Reduce VAT to raise broadband demand, says TIF


22 Feb 2006

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Reduction of the VAT rate on broadband services from 21pc to just 13.5pc could stimulate flagging demand for broadband in Ireland, according to Tommy McCabe, director of IBEC body the Telecommunications and Internet Federation (TIF).

McCabe made the recommendation in response to yesterday’s telecommunications report from the European Commission which revealed that Ireland is below the EU average of 11pc on broadband penetration and is in 20th place out of 26 countries. Only 5pc of the Irish population has access to broadband.

The report also revealed that Ireland has the highest monthly line rental out of EU countries as well as the US and Japan. In terms of the composite telecoms basket — combining local, national and international calls with charges such as line rental — Ireland came in third place in the world behind US and Japan and ahead of the EU nations.

McCabe said there was a need to boost demand for broadband in this country and this needs to be addressed through a new Irish market development plan with Government and industry backing.

Among the measures proposed by McCabe were reduction of the VAT rate on broadband services from 21pc to 13.5pc and the introduction of an innovative SME broadband programme.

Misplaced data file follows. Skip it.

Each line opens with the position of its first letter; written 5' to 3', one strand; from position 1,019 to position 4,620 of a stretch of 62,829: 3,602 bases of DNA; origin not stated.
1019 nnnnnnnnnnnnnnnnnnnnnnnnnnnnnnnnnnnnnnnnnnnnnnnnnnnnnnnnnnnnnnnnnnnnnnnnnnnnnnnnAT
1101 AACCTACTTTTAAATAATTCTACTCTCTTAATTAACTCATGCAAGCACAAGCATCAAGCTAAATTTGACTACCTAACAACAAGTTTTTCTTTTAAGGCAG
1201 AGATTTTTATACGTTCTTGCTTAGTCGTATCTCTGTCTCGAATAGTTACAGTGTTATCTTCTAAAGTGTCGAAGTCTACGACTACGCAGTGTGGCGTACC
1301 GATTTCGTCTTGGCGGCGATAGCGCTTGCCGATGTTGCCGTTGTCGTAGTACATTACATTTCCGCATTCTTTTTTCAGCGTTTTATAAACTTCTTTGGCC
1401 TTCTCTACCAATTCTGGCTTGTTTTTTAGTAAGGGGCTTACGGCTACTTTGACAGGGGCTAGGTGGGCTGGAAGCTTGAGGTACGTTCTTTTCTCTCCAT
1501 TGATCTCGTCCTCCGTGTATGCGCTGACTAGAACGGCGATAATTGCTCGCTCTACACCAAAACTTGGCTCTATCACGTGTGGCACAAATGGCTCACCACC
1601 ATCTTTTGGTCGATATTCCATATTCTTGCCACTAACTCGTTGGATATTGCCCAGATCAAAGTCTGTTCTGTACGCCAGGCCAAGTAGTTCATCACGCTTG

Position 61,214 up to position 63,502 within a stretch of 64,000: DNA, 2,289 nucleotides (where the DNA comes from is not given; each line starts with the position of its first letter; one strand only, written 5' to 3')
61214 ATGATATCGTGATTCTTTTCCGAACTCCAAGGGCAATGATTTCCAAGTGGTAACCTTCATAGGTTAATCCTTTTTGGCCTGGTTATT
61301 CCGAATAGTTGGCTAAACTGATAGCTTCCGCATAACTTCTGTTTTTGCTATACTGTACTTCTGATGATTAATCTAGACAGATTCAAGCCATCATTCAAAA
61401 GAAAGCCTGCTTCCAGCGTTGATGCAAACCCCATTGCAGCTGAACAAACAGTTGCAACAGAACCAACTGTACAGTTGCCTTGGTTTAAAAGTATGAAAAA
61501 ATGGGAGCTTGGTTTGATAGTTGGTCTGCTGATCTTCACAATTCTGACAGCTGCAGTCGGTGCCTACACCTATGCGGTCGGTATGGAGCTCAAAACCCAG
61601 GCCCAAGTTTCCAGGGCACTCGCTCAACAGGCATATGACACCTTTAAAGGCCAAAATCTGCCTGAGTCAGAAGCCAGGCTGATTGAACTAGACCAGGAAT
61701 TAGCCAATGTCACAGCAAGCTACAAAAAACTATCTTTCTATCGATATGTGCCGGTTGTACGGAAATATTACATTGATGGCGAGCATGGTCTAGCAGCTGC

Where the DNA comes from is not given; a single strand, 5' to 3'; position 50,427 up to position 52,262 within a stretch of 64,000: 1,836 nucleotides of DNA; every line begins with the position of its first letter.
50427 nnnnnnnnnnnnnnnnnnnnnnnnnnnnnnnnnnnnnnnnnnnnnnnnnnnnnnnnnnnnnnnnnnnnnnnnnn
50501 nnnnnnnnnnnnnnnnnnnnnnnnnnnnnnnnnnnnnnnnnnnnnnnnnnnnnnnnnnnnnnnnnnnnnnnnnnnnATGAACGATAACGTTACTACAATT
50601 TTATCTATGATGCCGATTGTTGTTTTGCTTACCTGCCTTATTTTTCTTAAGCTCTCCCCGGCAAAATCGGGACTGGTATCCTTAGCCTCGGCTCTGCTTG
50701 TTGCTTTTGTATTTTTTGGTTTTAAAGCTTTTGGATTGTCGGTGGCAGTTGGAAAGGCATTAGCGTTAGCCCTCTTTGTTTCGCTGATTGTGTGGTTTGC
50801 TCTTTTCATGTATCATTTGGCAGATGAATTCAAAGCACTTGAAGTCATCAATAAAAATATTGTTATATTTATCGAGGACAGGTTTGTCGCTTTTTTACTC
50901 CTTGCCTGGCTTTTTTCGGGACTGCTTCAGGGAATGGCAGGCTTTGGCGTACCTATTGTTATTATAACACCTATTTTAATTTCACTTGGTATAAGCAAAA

He also called for the introduction of an employee PC purchase programme with an innovative tax model to provide wider access to technology in the home and across society.

McCabe also called for a full review of the County and Group Broadband Scheme to ensure a more streamlined approach to broadband rollout in rural areas.

“Irish telecom operators are investing on average €600m per annum,” McCabe said. He referred to TIF’s report last week that recommended the Government and industry consider a €5bn investment in Ireland’s telecommunications infrastructure.

“The increase in competition in the telecoms market has resulted in a choice of platforms to access broadband, be it fixed line, cable, wireless or satellite. Pricing of ADSL lines are now below the European average as detailed in the Forfás report of November 2005. Issues surrounding the supply of broadband are being addressed. TIF supports the view expressed last week by Sean Dorgan of the IDA that broadband is being delivered to Irish business,” he added.

Despite this, he said, demand isn’t there and called for the Government to work closer with the telecoms industry to introduce demand-stimulation measures to boost take-up by consumers and businesses.

McCabe concluded: “The awareness by small business of the huge benefit that broadband can have on their businesses needs to be heightened. With increased demand comes increased investment.”

By John Kennedy